I had to laugh because I initially read the caption under the picture: Ford and Heinz are testing bioplastics as
Ford and Heinz are tasting bioplastics...I guess the power of suggestion and not enough coffee contributed to my interpretation...
While I agree that this is wonderful forward thinking R&D - I think Battar also brought up some important points which would explain why more isn't being done in these areas. Repurposing has always been a viable option that smart companies move towards, but unfortunately the lack of cost-effectiveness may out weigh the advantages at a corporate level. I am wondering if there are incentives that could help smaller companies do likewise?
Heinz didn't say what it usually does with the skins, but this 2004 article in California Agriculture, a peer-reviewed publication of the University of California http://californiaagriculture.ucanr.org/landingpage.cfm?article=ca.v058n01p59&fulltext=yes says "About 10% to 30% of the raw tomato weight becomes waste, part of which is hauled fresh to nearby cattle and dairy farms and sold for a token fee" where it becomes feed, and a Wikipedia article says some of the waste goes to landfill.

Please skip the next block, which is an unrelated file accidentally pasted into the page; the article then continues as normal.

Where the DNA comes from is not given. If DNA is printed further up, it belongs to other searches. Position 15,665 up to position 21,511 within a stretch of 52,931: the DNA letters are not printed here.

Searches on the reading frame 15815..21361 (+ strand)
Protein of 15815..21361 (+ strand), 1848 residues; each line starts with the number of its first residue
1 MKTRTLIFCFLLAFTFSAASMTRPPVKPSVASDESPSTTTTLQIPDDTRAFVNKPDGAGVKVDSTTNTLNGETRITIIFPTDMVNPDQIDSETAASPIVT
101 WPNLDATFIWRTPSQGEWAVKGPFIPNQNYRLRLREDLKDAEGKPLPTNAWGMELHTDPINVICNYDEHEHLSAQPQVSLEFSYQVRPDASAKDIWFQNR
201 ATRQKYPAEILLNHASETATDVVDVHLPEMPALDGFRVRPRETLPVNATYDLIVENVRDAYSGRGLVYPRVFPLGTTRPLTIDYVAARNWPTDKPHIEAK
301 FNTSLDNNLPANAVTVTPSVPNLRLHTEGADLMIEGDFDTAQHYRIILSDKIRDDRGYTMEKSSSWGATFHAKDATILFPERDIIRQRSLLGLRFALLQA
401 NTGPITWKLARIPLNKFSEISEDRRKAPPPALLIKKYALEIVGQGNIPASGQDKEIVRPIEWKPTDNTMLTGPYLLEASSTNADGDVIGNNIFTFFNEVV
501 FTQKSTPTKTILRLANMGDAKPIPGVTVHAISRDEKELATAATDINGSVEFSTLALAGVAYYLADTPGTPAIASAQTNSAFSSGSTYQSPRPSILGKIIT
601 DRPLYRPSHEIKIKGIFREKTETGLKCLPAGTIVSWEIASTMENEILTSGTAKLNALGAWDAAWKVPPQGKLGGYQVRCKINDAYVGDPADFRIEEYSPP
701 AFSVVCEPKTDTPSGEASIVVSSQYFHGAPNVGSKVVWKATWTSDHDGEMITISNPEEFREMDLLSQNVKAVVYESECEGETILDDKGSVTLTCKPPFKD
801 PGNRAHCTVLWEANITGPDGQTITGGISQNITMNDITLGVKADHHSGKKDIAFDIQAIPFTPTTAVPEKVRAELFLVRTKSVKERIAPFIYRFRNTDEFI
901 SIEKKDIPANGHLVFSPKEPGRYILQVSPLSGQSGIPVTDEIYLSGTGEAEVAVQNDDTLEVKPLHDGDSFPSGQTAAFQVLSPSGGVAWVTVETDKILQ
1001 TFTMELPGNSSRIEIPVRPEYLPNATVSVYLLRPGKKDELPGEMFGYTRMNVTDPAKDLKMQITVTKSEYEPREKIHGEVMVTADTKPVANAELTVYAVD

78RPM, thanks for that snippet from the Apple shareholder meeting. That investor group's question shows a shortsighted POV, in my opinion. In earlier, pre-sustainabililty-conscious times, large corporations were engaged in various corporate giving programs, such as charities or local booster efforts. I don't recall investors querying the usefulness of those, since it was considered a big company's duty to give back to the community in various ways. Now they also do it with sustainability programs, many of which are not hot air but quite real, and usually involve their products.
A slew of announcements about new materials and design concepts for transportation have come out of several trade shows focusing on plastics, aircraft interiors, heavy trucks, and automotive engineering. A few more announcements have come independent of any trade shows, maybe just because it's spring.
Samsung's Galaxy line of smartphones used to fare quite well in the repairability department, but last year's flagship S5 model took a tumble, scoring a meh-inducing 5/10. Will the newly redesigned S6 lead us back into star-studded territory, or will we sink further into the depths of a repairability black hole?